Five iPhone 15 Pro Max camera features everyone should master (and when to use them)

iPhone 15 Pro Max lens
(Image credit: Future)
iPhone Photography Week 2024

iPhone Photography week iMore

(Image credit: Future)

Take better photos with the camera in your pocket. iMore's iPhone Photography Week 2024 is filled with great content that will take your iPhone camera-snapping ability to the next level. 

- iPhone Photography Basics

- Check out more iPhone Photography Week 2024

#iMorePhotographyWeek

The iPhone 15 Pro Max stepped up the smartphone game in some important ways. Not only does it have an impressive A17 Pro Bionic chip for better computational power and a bigger base storage, but that camera is a godsend in most environments. Being the best iPhone out there right now, it shows off this power in its photos, from pictures of food to low-light environments like live music. 

Not only is it excellent for gigs, but tons of great features and settings mean I can leave my camera behind and take great photos on a night out, a long walk, or an adventure with nothing but my iPhone and enough charge to see me through the day. However, to get the most out of it, you can enable some key features in the right environment to make the camera pop.

Here are the best iPhone 15 Pro Max camera features and when you should use them.

5x zoom for gigs

A gig shot on iPhone 15

(Image credit: Future)

Though the standard iPhone 15 and iPhone 15 Pro didn’t get this upgrade, the iPhone 15 Pro Max received a new 5x 120mm telephoto lens, which means that the camera’s five times zoom is a physical action, not a digital one. Previously, getting up to 5x zoom required a digital zoom, which, while impressive, means that Apple’s own Photogenic Engine has to do more heavy lifting to produce a lifelike image. 

Given the iPhone itself is handed clearer raw data, it means the software that handles those images has more information to work off. With a max of 25x zoom, the best iPhone right now can provide a clear image even from far away. A big zoom can help in many situations, but I’ve found crowds are the best for it as you don’t have to get directly in the middle of all those people to see what’s going on at the center.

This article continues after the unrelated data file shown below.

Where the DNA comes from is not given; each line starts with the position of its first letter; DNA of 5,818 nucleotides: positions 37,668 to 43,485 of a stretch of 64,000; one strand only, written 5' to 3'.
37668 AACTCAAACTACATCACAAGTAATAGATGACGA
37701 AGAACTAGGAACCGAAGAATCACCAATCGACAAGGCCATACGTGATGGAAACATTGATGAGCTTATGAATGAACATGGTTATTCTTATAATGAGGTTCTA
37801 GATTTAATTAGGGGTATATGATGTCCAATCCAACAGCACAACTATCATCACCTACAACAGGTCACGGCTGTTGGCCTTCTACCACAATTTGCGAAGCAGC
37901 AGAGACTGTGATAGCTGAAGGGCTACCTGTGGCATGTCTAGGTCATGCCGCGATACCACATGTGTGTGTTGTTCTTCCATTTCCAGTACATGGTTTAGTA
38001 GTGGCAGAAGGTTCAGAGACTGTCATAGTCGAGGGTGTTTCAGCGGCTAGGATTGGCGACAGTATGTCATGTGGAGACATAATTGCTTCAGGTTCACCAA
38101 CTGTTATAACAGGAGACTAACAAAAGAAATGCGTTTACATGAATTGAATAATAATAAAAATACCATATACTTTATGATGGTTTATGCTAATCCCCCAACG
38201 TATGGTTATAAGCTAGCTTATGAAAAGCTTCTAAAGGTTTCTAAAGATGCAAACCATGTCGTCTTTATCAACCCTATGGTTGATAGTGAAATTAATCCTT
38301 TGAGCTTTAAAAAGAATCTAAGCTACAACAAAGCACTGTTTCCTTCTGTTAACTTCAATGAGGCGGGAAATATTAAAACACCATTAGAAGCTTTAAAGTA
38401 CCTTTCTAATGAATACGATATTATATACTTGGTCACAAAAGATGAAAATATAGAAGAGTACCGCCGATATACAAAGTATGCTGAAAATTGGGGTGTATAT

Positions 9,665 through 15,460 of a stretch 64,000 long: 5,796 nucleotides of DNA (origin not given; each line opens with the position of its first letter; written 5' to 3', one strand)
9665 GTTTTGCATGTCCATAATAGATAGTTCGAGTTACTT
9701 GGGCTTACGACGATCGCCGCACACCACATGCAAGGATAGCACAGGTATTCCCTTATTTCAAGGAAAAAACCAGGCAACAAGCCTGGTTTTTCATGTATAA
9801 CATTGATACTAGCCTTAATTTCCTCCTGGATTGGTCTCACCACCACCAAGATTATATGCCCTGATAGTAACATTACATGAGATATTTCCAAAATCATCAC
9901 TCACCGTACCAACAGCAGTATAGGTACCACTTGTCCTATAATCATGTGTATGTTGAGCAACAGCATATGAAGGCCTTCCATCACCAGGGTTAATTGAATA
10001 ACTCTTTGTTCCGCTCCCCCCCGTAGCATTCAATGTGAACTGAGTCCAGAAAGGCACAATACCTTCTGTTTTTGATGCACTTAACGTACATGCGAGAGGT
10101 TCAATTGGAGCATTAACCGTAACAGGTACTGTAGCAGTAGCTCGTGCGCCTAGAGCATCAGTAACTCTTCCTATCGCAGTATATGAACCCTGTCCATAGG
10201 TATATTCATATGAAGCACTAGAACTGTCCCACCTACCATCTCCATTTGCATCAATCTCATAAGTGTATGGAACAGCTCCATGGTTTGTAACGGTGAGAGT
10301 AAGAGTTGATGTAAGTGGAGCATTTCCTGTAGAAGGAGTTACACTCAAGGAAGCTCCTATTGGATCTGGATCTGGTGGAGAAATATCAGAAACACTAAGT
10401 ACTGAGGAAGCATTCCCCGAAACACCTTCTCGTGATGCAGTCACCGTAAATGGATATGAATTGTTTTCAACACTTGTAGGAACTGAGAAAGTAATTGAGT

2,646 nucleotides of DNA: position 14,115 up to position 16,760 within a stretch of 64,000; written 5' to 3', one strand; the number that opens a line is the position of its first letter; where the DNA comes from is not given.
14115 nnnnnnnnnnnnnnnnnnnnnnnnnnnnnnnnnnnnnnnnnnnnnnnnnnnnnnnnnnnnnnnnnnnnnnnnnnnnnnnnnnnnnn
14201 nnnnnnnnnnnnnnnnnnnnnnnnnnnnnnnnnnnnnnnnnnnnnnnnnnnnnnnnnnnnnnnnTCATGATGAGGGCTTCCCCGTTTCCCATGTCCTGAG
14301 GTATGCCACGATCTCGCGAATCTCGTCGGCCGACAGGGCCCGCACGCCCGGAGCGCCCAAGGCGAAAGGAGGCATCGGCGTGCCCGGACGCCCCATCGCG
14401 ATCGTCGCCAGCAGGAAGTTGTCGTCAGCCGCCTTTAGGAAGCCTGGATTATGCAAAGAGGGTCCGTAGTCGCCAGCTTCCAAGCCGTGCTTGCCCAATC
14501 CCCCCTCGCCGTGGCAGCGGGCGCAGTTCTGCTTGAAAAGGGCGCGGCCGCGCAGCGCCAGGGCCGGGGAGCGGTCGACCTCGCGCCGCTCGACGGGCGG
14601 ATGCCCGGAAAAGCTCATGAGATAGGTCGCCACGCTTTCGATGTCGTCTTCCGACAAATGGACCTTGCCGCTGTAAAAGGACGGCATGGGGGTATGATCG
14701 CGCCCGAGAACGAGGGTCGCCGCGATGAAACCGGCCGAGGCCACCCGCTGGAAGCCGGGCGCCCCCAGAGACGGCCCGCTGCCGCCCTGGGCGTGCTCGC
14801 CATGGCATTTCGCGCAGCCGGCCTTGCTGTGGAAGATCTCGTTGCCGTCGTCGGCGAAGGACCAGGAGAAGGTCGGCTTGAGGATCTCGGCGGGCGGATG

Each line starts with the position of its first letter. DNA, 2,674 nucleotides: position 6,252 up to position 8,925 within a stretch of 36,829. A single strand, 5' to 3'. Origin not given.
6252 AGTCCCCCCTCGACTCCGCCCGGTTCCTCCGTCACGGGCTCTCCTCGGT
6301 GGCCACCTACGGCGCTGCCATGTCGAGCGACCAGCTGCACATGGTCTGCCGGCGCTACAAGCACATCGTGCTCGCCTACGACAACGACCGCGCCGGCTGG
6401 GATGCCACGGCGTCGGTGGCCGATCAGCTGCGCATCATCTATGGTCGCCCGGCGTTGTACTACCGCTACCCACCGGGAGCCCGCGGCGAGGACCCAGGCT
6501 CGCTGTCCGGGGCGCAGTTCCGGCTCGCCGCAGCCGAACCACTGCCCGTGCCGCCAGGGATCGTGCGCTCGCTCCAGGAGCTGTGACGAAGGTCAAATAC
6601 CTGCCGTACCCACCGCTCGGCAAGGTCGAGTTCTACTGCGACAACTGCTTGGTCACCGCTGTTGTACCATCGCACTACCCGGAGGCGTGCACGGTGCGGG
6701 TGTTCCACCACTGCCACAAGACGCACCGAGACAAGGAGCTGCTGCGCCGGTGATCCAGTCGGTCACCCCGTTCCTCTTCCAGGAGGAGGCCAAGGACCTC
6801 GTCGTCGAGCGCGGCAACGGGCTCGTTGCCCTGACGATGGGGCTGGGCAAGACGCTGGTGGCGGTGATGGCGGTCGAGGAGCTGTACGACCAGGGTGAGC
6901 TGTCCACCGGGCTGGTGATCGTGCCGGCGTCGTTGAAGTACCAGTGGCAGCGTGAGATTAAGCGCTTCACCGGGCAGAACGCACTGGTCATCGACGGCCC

Stabilization for Sports

Football stadium

(Image credit: Future)

Enhanced Stabilization can be toggled on and off through settings, and this essentially zooms in a little to crop your video whilst capturing the whole thing internally. It then has room to frame your final video within the full one to get the most clear and stable version of what you saw. 

Naturally, this only works when capturing video, making it excellent for sports. If you want to capture the finer details of a ball flying through the air or a player tackling another, this can allow your videos to really shine for better playback. 

Night mode for bar settings and low light environments

iPhone low light photography

(Image credit: Future)

Night mode is automatically turned on when your iPhone 15 detects a low-light environment and brightens the darker parts of the image, trying to more accurately reflect what your eyes see. It is much better at sensing differences in types of shadows and similar shades of darkness in a room, meaning it can better capture the contrast between different types of light in dark areas. 

As you might expect, you want to take full advantage of this in darker spaces like nightclubs and bars. You will know it is on when a small yellow notification pops up on the top right of the screen with a small number. This number references how long it will wait before capturing a photo. It is important to note that turning on Night mode turns off both Live Photos and flash, so you will have to manually turn those on if you want them in a dark environment. This makes Night mode good for bars so you don’t hit someone with light when trying to admire the ambiance of the setting.